By our count, President Bush raised this concern approximately 62 times in his 110 constitutional signing statements. President Bush's statements regarding this issue are nearly identical to the statements issued by past Presidents, including Presidents Eisenhower and Clinton. Compare, e.g., Statement on Signing Legislation on Amendments to the Mexico-United States Agreement on the Border Environment Cooperation Commission and the North American Development Bank, 40 Weekly Comp. Pres. Doc. 550, 550-51 (Apr. 5, 2004) (President Bush) ("Sections 2(5) and 2(6) of the Act purport to require the annual report of the Secretary of the Treasury to include a description of discussions between the United States and Mexican governments. In order to avoid intrusion into the President's negotiating authority and ability to maintain the confidentiality of diplomatic negotiations, the executive branch will not interpret this provision to require the disclosure of either the contents of diplomatic communications or specific plans for particular negotiations in the future."), with, e.g., Statement on Signing the National Defense Authorization Act for Fiscal Year 2000, 2 Pub. Papers of William J. Clinton 1685, 1688 (1999) (President Clinton) ("A number of other provisions of this bill raise serious constitutional concerns. Because the President is the Commander in Chief and the Chief Executive under the Constitution, the Congress may not interfere with the President's duty to protect classified and other sensitive national security information or his responsibility to control the disclosure of such information by subordinate officials of the executive branch (sections 1042, 3150, and 3164) . . . . To the extent that these provisions conflict with my constitutional responsibilities in these areas, I will construe them where possible to avoid such conflicts, and where it is impossible to do so, I will treat them as advisory. I hereby direct all executive branch officials to do likewise."); Statement on Signing the National Defense Authorization Act for Fiscal Year 1998, 2 Pub. Papers of William J. Clinton 1611, 1612 (1997) (Nov. 18, 1997) (President Clinton) ("Because of the President's constitutional role, the Congress may not prevent the President from controlling the disclosure of classified and other sensitive information by subordinate officials of the executive branch.").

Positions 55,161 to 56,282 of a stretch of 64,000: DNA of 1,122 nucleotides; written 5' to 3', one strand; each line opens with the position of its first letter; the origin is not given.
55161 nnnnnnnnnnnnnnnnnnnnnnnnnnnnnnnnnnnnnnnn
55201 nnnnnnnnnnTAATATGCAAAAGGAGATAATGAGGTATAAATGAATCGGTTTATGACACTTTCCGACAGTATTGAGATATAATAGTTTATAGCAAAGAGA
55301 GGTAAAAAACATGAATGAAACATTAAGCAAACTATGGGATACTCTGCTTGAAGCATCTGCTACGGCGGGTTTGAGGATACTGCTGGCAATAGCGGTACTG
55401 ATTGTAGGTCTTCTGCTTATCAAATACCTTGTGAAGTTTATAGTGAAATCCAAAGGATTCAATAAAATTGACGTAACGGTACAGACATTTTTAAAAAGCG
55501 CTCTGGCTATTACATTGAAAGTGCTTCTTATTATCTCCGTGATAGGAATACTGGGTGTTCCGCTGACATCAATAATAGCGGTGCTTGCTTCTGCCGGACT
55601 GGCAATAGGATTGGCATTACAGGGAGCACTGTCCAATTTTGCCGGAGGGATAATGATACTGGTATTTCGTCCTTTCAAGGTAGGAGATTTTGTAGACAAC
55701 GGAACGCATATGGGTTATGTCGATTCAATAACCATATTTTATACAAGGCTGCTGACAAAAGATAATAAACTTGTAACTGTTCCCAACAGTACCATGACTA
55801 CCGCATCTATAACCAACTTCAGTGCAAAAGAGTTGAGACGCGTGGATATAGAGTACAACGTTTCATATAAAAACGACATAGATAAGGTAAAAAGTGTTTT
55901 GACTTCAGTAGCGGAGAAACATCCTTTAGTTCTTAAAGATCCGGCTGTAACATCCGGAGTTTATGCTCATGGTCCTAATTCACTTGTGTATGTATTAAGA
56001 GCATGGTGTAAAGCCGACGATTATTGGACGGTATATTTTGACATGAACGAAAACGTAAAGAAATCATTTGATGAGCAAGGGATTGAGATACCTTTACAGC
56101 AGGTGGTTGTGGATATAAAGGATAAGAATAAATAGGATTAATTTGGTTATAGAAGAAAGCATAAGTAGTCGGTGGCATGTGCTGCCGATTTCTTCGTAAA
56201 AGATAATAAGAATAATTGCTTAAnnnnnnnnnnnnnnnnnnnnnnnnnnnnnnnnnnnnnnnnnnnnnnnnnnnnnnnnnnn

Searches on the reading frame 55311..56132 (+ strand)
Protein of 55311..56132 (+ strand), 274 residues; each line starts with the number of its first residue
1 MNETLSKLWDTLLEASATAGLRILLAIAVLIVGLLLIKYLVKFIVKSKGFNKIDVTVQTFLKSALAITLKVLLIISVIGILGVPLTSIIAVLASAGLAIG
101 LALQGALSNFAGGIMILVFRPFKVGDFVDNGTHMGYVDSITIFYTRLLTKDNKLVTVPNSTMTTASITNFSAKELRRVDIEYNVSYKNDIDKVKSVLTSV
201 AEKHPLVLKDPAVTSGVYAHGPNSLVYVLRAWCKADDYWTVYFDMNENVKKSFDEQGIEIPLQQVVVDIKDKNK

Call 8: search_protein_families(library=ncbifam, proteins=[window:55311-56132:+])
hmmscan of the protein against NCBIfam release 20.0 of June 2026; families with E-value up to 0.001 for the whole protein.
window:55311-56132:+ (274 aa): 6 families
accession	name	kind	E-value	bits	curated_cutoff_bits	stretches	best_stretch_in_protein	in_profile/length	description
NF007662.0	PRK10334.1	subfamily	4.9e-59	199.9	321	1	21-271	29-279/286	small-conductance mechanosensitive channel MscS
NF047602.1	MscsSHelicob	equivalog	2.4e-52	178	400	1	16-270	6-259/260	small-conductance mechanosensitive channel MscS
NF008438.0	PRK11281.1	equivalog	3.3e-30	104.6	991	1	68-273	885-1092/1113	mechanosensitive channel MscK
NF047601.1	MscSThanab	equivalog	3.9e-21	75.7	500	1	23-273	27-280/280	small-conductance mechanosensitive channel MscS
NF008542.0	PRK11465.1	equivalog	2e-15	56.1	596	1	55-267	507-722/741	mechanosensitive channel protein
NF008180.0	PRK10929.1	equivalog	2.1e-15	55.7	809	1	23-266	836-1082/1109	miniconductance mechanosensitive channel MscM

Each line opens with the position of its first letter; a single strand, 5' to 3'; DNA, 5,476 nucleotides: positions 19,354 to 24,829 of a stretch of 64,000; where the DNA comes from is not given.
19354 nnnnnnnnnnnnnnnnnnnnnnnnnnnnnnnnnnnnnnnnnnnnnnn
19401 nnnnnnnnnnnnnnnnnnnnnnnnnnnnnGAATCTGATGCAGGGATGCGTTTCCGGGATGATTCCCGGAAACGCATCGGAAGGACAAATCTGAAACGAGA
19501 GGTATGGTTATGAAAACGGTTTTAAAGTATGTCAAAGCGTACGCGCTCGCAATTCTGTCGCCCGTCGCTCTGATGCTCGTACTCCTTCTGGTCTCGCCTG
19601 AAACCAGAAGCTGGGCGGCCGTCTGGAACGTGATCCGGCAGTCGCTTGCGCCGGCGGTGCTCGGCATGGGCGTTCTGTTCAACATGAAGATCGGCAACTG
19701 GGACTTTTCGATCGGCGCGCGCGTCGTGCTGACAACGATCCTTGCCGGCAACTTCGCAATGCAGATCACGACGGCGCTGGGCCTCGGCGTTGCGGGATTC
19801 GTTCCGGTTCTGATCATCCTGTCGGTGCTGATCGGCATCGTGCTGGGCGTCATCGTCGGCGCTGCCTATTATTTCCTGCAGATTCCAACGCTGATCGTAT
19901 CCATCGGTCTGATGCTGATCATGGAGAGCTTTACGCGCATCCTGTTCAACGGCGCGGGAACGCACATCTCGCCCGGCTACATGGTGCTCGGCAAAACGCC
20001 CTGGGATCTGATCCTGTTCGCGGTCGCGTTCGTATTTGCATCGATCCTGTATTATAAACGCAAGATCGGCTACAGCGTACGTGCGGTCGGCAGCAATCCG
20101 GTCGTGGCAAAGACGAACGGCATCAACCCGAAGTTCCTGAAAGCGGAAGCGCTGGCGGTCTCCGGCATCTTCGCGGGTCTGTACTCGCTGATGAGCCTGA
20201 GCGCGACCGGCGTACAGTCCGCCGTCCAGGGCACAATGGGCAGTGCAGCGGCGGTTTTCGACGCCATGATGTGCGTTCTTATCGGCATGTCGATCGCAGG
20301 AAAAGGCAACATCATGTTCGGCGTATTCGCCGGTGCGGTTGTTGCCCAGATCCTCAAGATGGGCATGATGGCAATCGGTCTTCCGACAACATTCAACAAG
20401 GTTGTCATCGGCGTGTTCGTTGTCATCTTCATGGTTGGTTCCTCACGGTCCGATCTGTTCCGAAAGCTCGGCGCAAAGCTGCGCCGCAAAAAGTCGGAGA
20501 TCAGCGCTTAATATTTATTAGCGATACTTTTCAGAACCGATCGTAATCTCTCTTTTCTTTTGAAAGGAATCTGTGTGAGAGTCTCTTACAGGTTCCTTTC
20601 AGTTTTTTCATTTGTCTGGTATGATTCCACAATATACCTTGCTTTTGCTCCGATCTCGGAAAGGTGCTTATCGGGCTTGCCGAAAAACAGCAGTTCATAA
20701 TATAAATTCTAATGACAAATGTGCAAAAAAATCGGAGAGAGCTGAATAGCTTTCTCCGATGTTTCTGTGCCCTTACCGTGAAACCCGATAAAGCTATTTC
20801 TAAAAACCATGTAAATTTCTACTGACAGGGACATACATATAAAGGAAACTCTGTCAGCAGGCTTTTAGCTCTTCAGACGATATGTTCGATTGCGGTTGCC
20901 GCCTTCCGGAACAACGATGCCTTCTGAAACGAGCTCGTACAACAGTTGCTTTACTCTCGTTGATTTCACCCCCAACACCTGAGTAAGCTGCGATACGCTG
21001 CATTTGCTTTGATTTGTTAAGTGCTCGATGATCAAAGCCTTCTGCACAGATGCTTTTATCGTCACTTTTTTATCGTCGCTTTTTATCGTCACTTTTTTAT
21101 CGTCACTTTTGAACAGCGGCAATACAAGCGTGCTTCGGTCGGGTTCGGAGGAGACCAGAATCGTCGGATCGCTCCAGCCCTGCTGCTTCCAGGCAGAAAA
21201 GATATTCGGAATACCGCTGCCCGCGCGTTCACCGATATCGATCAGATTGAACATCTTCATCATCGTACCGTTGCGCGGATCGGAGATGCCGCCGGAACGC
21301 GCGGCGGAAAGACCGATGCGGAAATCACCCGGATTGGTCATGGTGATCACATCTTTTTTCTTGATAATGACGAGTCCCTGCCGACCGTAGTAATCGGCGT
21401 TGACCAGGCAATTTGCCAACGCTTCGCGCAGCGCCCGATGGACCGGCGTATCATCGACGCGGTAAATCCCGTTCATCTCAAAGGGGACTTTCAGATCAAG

Her statement concluded with the following:
The constitutional signing statements discussed here are a small, but central, sampling of the many statements issued by American Presidents. These statements are an established part of the President's responsibility to "take Care that the Laws be faithfully executed." U.S. Const., art. II, � 3. Members of Congress and the President will occasionally disagree on a constitutional question. This disagreement does not relieve the President of the obligation to interpret and uphold the Constitution, but instead supports the candid public announcement of the President's views.
There are inherent problems, however, between the concept of "theory" and "practice" with regard to the use and abuse of signing statements -- not only has the practice been extended from the time of the Reagan Administration (and as indicated above, also used and abused to an extent by the Clinton Administration), it has reached near-dizzying heights through the blatant overuse and misuse by the Bush Administration.
In order to avoid having to attempt to retread an already well-documented and well-formed legal opinion, here's a valuable summation from the Georgetown Law Faculty Blog that points out four of the most problematic issues with the manner and method with which the Bush Administration approaches and implements -- and thus abuses -- the inherent purpose of Presidential signing statements:
First, in this Administration nonenforcement appears to be a strategy of first resort, not last. The guidelines that OLC set forth